nating common 7-grams (1). The resulting hash database with attribution). In many disciplines, it is standard practice to reuse
requires about 12 Gb of RAM and permits many hundreds of blocks of material describing experimental facilities or procedures.
lookups per second on inexpensive hardware. To assess the extent to which text reuse is concentrated among
In the remainder of this article, 7-grams will refer to the articles in the above classes (review articles, conference proceed-
winnowed uncommon 7-grams harvested using the winnowing ings, dissertations, etc.) we harvested from the article metadata
methodology described in Supporting Information, section A. For keywords such as review, proceedings, thesis, and so forth to
typical amounts of text overlap, the number of overlapping words detect submissions that were self-identified by submitters as review-
is roughly six or seven times the number of such overlapping type publications. We designate these articles as review and
7-grams. Thus, two articles with 100 overlapping 7-grams can be partition the results from Fig. 1, accordingly, in Fig. 2. The hori-
thought of as having roughly 35 sentences in common. zontal axis in the figure shows the fractional text reuse within the
article, given by the fraction of 7-grams in an article that appear in
2. Aggregate Measures of Text Reuse some other article, and the vertical axis indicates the fraction of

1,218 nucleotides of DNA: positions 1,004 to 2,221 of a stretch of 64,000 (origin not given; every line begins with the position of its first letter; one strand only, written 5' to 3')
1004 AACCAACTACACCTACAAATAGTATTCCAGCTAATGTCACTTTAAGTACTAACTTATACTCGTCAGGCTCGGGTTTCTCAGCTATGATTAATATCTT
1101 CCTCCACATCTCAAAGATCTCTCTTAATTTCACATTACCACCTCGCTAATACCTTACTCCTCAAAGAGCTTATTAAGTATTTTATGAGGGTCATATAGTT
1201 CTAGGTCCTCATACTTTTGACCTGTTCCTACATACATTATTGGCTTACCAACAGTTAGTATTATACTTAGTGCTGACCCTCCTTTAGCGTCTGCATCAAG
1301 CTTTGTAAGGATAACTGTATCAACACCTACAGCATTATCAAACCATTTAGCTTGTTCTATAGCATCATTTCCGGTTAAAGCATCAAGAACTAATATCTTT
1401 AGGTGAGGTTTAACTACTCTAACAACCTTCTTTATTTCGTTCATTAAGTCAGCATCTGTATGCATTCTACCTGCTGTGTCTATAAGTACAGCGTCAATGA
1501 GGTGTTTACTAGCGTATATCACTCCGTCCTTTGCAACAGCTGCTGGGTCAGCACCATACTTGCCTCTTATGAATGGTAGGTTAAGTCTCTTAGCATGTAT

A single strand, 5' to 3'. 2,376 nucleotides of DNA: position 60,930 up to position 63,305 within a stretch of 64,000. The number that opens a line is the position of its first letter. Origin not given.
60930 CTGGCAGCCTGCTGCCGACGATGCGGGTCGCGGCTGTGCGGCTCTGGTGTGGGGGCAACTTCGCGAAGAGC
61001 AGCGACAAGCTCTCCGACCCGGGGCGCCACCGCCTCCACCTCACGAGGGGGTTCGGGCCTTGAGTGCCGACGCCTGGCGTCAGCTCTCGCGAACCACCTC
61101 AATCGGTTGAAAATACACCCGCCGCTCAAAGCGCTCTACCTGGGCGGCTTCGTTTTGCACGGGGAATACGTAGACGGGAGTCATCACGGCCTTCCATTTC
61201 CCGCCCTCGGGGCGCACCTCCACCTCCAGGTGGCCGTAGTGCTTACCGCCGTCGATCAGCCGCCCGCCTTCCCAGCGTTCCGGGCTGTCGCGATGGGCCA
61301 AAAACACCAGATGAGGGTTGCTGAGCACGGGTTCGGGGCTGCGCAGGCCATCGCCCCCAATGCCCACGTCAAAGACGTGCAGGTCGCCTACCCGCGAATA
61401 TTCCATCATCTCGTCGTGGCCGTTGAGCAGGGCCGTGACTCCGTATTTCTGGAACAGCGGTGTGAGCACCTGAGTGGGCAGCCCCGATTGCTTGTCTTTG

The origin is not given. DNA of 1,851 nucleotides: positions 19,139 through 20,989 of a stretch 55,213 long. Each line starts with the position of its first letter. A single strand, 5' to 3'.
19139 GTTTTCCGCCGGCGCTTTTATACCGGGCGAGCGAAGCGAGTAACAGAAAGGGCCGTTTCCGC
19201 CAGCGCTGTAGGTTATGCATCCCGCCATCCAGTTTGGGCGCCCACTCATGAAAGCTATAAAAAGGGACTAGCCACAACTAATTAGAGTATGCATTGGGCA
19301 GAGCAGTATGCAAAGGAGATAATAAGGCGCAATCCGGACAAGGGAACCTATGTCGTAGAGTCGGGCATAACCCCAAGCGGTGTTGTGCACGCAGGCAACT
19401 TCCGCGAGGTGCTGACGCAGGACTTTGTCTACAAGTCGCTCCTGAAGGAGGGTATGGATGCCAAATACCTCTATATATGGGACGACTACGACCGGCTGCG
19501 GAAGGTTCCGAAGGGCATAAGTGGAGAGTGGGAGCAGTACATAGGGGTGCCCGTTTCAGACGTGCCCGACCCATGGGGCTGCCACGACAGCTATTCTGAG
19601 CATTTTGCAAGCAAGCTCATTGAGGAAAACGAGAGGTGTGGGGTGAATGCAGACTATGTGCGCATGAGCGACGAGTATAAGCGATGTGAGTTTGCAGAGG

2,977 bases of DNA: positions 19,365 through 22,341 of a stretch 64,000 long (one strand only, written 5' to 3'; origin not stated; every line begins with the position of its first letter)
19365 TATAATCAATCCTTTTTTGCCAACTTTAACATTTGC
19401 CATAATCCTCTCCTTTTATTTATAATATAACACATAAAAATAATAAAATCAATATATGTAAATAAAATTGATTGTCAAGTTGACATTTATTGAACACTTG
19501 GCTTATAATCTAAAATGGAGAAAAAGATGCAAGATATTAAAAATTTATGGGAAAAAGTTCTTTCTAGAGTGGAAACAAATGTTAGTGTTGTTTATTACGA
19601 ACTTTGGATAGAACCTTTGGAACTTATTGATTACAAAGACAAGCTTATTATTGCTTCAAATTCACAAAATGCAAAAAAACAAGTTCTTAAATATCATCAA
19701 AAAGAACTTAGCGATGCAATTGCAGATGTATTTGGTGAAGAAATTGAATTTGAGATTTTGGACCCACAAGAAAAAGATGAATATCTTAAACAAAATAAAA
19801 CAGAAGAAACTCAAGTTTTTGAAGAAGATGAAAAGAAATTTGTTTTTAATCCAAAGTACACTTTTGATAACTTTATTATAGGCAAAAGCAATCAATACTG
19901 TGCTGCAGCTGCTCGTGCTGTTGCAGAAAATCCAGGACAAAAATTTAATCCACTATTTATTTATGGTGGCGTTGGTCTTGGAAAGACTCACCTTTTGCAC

In measuring rates of text overlap we distinguish three modes of articles in the database with that percentage of reuse. The middle
reuse, in increasing order of severity: we use common author solid line (blue) in Fig. 2 shows the fraction of all articles with at
(AU) to designate a pair of overlapping articles with at least least the indicated fractional reuse, so for example roughly 2% of
one author in common, cited (CI) to designate a pair with no the database consists of articles 50% of whose 7-grams appear
common authors but at least one article cites the other, and elsewhere. The upper solid line (green) isolates from that set the
uncited (UN) to designate a pair with neither common authors fraction of articles self-identified in the review category and pro-
nor citation of the earlier article. Fig. 1 shows the results of this vides the fraction of those articles with the indicated fractional
analysis for the roughly 757,000 articles in the database in the reuse. We see that roughly 7% of those articles contain at least
summer of 2012 (accumulated since 1991), consistent with and 50% reuse, whereas fewer than 0.6% of the nonreview articles
updating and refining the results of ref. 1. Each of the three (solid red line) have that much text reuse. Fig. 2 indicates that the
curves represents the cumulative number of article pairs with at vast majority of the AU text reuse in Fig. 1 occurs in contexts